“The Wolves”: first black box theatre play

This soccer play portrays the daily struggles of teenage girls

Darcie Kim, Features Editor

“The Wolves” celebrates the opening of the new Hayes-McCausland Theatre, and will be the first production performed by New Trier students in the new black box space.

“The Wolves” follows the season of a high school girl’s indoor club soccer team, and it is unique in that each scene is the team’s warm-up before a weekly game. As a result, the audience is left with the task of discerning the implications of what happens beyond the stadium.

“Each scene is a different week in the team’s season. Each week reveals shifts in loyalty, status, and cohesiveness,” said director Nina Lynn.

The play gives an accurate representation of how teenage girls are perceived and how they express their identities in society. Nearly all of the dialogue is between the teammates; often the subject of the conversation is so applicable to life at New Trier that during rehearsal, cast members did not know if the performers were having a side conversation or rehearsing their lines at times.

The language and themes of the play are not for everyone, but it’s one of the most honest representation of all that is wonderful and alarming about teenage girls that I’ve seen,” said Lynn.

Senior Elise Hall said the characters in ‘The Wolves’ are each intricate. An audience member would have to see the play several times before really coming to grips with every nuance that each of them presents. “I think any teenage girl watching would be able to relate to at least one of the teammates,” she said.

It is worth noting that because the play’s author wrote with the intention of keeping an honest representation of high school dynamics, the language is hard to ignore. It has been characterized as “fast paced” and “gritty”, and is definitely more explicit than previous plays performed at New Trier.

“‘The Wolves’ helps to illustrate the positive effect and strong impact of positive female role models in theater. It is not just an incredibly well written show, it is also a show that is truthful with a fantastic range of characters,” said senior Kathryn Braeseke.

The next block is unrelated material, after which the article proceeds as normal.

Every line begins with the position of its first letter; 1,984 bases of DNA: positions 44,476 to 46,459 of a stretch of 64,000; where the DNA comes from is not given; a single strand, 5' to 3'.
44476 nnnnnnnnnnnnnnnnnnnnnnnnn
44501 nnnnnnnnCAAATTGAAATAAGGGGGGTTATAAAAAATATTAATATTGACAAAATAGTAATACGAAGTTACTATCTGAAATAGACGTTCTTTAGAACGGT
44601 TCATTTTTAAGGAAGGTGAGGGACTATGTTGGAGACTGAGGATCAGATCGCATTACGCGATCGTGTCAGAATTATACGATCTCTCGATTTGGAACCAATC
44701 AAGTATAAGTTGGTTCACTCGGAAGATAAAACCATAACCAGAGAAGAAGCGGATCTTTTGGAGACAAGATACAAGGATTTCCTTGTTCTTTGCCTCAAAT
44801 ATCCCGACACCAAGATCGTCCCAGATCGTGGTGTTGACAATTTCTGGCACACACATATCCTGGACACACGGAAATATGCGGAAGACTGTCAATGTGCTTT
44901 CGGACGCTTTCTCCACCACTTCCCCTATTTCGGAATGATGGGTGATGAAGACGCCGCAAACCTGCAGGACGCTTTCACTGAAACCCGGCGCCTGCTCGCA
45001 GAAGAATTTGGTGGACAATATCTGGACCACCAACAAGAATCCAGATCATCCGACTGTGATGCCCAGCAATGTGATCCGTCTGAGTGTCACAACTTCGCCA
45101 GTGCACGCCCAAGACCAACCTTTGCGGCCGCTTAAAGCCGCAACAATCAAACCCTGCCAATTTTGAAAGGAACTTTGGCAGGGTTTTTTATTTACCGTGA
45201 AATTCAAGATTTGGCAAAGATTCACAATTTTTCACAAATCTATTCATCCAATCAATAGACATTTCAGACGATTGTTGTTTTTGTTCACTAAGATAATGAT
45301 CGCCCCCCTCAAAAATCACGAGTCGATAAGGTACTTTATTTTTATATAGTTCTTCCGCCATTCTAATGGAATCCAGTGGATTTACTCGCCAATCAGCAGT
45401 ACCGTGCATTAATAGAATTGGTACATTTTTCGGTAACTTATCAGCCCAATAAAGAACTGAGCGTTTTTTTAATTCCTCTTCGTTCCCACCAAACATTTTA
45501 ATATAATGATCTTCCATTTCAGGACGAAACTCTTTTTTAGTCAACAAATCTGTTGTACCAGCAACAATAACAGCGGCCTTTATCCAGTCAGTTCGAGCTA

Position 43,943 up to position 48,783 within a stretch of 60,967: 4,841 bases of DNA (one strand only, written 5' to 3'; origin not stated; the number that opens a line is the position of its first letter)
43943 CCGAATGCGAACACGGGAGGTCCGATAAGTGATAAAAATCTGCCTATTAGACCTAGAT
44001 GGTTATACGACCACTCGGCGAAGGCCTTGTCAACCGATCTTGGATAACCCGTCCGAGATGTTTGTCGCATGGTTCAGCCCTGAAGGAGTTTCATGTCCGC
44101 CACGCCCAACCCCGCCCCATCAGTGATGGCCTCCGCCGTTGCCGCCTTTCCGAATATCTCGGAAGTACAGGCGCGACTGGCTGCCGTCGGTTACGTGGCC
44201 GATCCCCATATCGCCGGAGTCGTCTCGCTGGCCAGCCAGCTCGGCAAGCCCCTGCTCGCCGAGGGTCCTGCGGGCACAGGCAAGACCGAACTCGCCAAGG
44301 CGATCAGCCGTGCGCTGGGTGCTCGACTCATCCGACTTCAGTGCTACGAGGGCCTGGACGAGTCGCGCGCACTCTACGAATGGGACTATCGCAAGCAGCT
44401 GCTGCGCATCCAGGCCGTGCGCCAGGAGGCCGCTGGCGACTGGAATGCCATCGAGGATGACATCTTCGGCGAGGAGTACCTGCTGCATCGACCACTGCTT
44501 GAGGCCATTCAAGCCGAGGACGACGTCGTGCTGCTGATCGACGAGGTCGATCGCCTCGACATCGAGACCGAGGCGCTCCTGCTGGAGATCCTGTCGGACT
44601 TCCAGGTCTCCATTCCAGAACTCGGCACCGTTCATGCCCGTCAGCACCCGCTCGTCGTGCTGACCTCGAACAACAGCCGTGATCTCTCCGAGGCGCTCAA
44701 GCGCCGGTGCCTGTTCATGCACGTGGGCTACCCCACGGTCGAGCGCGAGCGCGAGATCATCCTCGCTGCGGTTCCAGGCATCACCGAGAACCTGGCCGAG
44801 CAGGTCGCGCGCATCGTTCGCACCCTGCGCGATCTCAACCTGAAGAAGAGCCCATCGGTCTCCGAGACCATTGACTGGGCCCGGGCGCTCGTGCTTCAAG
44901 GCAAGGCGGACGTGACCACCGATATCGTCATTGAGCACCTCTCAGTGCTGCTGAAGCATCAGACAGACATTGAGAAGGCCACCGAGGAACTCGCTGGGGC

The themes running throughout the play reflect the conflicting nature of growing up as a teenage girl. While friendship, unity, and teamwork all play an influential role in shaping the play, brutally honest conversations between the girls and underlying societal issues provide the audience with an incredibly accurate and well rounded representation.

“I think that how in-depth and detailed each character is shows that everyone is their own person and can be whoever they want to be,” said senior Mack Hall.

Another exciting aspect of the play is that it is the first production that will be performed in the new black box theater.

A black box theater is a simple and somewhat unadorned indoor performance space that has black walls and a level floor.

Its simplicity allows for versatility, especially since the space offers the ability to transform a scene through flexible staging and alternate lighting configurations. This unique theater also serves the greater purpose of “connecting the audience to the performers in a purposeful and uninterrupted way,” according to Stagingconcepts.

Cast members of “The Wolves” expressed their anticipation for performing in this space.

“The new theater makes this play come together much better than if it were in a usual theater. Being in the Hayes-McCausland theater allowed us to put seating on both sides of the stage, which is a first for many of the people working on the play,” said Hall.

Elise Hall described this experience as “unbelievable,” and said that she could not “believe how lucky [the cast is] to be able to perform such a cool show in such a professional theater.”

The show premieres on Dec. 14 and will run until Dec. 16. The entire cast is optimistic about the performance, and believe that the experience of rehearsing for weeks together will come together for a cohesive and successful show.

“I am so lucky to work with this amazing group of girls, my co rehearsal assistant, stage manager, and the crew to bring this show to life. Like this soccer team, we all have to work together in order to be successful,” said Braeseke.

“The Wolves” contains mature subject matter and language. It is not recommended for students under 14 or sensitive viewers.